Best Beach for “iPhoneography”: El Matador
Keep your eyes open for the tiny brown sign marking the beach, or you could miss this hidden gem between Broad Beach and Decker Canyon roads. El Matador Beach, north of Malibu, is famous for its ridged cliffs and massive rock formations. For years this beach has been a utopia for photographers and models, but lately, they're not the only ones enjoying the view. An Instagrammer's dream, El Matador is an excellent spot to capture photos of waves crashing along the rocks — which are great for making all your non-SoCal friends jealous. But be careful; you'll have a 150-foot trek down to the beach so make sure you're wearing the appropriate gear. El Matador Beach Road between Broad Beach and Decker Canyon roads along Pacific Coast Highway.
Best Beach to Peer and Pier: Manhattan Beach
Perfect for any beach day activity, Manhattan Beach is known for its pier jetting 928 feet into the water. Not as horrifically over-commercialized as the Santa Monica Pier or as no-frills as the one in Venice, this pier is particularly good for people watching thanks to the surplus of comely local surfers. If you're not ready to catch some waves yourself, there is plenty of fishing, dining or shopping while others test their skills. Western end of Manhattan Beach Blvd., Manhattan Beach.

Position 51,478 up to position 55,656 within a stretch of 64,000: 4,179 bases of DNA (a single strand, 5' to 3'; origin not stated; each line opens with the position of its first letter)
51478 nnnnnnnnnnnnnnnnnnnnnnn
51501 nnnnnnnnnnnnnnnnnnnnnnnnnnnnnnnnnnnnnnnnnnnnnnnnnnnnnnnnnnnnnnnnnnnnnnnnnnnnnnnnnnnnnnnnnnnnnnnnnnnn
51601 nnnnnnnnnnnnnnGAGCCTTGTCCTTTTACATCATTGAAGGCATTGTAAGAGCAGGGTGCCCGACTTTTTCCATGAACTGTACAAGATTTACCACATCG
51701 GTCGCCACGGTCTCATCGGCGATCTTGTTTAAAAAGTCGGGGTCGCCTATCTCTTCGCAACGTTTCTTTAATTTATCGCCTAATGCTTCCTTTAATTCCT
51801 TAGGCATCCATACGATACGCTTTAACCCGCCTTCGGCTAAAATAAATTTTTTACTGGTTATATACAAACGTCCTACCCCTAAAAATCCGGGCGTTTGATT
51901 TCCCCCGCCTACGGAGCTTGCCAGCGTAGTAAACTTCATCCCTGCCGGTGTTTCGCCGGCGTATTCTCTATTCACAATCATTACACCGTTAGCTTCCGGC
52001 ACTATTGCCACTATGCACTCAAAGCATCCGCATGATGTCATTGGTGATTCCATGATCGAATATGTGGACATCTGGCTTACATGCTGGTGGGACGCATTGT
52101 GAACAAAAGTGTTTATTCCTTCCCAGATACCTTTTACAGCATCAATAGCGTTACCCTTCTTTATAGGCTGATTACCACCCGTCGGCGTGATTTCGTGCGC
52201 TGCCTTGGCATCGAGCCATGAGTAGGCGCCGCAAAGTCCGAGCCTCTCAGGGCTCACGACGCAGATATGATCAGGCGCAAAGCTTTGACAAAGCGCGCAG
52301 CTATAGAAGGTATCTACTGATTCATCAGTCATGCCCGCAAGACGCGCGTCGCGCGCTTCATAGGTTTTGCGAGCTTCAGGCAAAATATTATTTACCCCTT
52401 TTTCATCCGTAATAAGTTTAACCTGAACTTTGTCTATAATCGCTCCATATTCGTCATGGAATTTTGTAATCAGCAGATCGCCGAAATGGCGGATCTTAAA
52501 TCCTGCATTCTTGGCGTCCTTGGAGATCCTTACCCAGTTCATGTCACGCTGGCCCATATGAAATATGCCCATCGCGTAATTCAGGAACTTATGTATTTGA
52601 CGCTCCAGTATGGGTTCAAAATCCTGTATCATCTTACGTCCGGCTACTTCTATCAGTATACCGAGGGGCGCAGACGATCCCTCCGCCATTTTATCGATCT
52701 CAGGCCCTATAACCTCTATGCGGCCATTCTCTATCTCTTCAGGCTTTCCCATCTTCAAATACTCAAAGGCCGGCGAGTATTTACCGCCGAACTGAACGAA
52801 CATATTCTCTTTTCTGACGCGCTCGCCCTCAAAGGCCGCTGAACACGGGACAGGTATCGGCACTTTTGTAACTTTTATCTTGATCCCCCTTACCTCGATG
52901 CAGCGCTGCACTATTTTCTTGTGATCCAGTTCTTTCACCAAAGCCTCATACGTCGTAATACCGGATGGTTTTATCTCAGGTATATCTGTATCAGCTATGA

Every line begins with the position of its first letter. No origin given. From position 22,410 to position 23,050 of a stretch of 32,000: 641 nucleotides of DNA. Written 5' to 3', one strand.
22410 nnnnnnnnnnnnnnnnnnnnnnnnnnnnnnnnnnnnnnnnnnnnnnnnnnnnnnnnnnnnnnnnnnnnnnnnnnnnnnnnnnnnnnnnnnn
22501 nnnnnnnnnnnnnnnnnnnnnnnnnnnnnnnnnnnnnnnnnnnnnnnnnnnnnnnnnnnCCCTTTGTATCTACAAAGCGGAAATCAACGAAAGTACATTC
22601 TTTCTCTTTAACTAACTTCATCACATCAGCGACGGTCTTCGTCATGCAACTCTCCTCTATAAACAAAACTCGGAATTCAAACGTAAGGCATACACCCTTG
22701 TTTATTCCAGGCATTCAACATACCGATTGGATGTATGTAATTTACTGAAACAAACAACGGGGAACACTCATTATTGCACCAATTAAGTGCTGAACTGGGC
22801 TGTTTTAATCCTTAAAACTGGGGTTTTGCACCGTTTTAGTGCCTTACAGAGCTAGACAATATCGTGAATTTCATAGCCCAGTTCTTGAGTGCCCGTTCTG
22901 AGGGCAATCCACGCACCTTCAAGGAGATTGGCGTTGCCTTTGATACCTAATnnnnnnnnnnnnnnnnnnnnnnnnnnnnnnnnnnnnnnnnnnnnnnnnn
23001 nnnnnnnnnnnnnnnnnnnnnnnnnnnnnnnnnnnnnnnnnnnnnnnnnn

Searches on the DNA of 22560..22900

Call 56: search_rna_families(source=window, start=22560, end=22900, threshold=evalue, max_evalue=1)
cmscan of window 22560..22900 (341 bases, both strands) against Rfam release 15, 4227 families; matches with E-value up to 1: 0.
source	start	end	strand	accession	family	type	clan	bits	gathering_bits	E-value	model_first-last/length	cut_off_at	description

Best Beach to Ride the Waves: Malibu Surfrider Beach
Although surfers are notoriously reluctant to share their favorite places, we're not blowing up anyone's spot by giving a shout-out to Malibu's Surfrider Beach, famously one of the best places to ride the waves in Los Angeles. North of the Malibu pier, the sandstone reefs at Surfrider Beach create the perfect right break to help surfers jet down the coast. The smooth breaking waves keep from intimidating beginners while still allowing surfers to chose from three different points: Catch a mellow wave at the first point, practice high-performance surfing at the second point, or start at the third point for a chance at riding a quarter-mile all the way to the pier. As always, parking is free along the PCH (if you're fortunate to find a spot) or around $10 during the summer months in the beach's lot. However, if you rent a board or sign up for lessons from the Malibu Surf Shack you can park in their lot for free. 23050 Pacific Coast Highway, Malibu.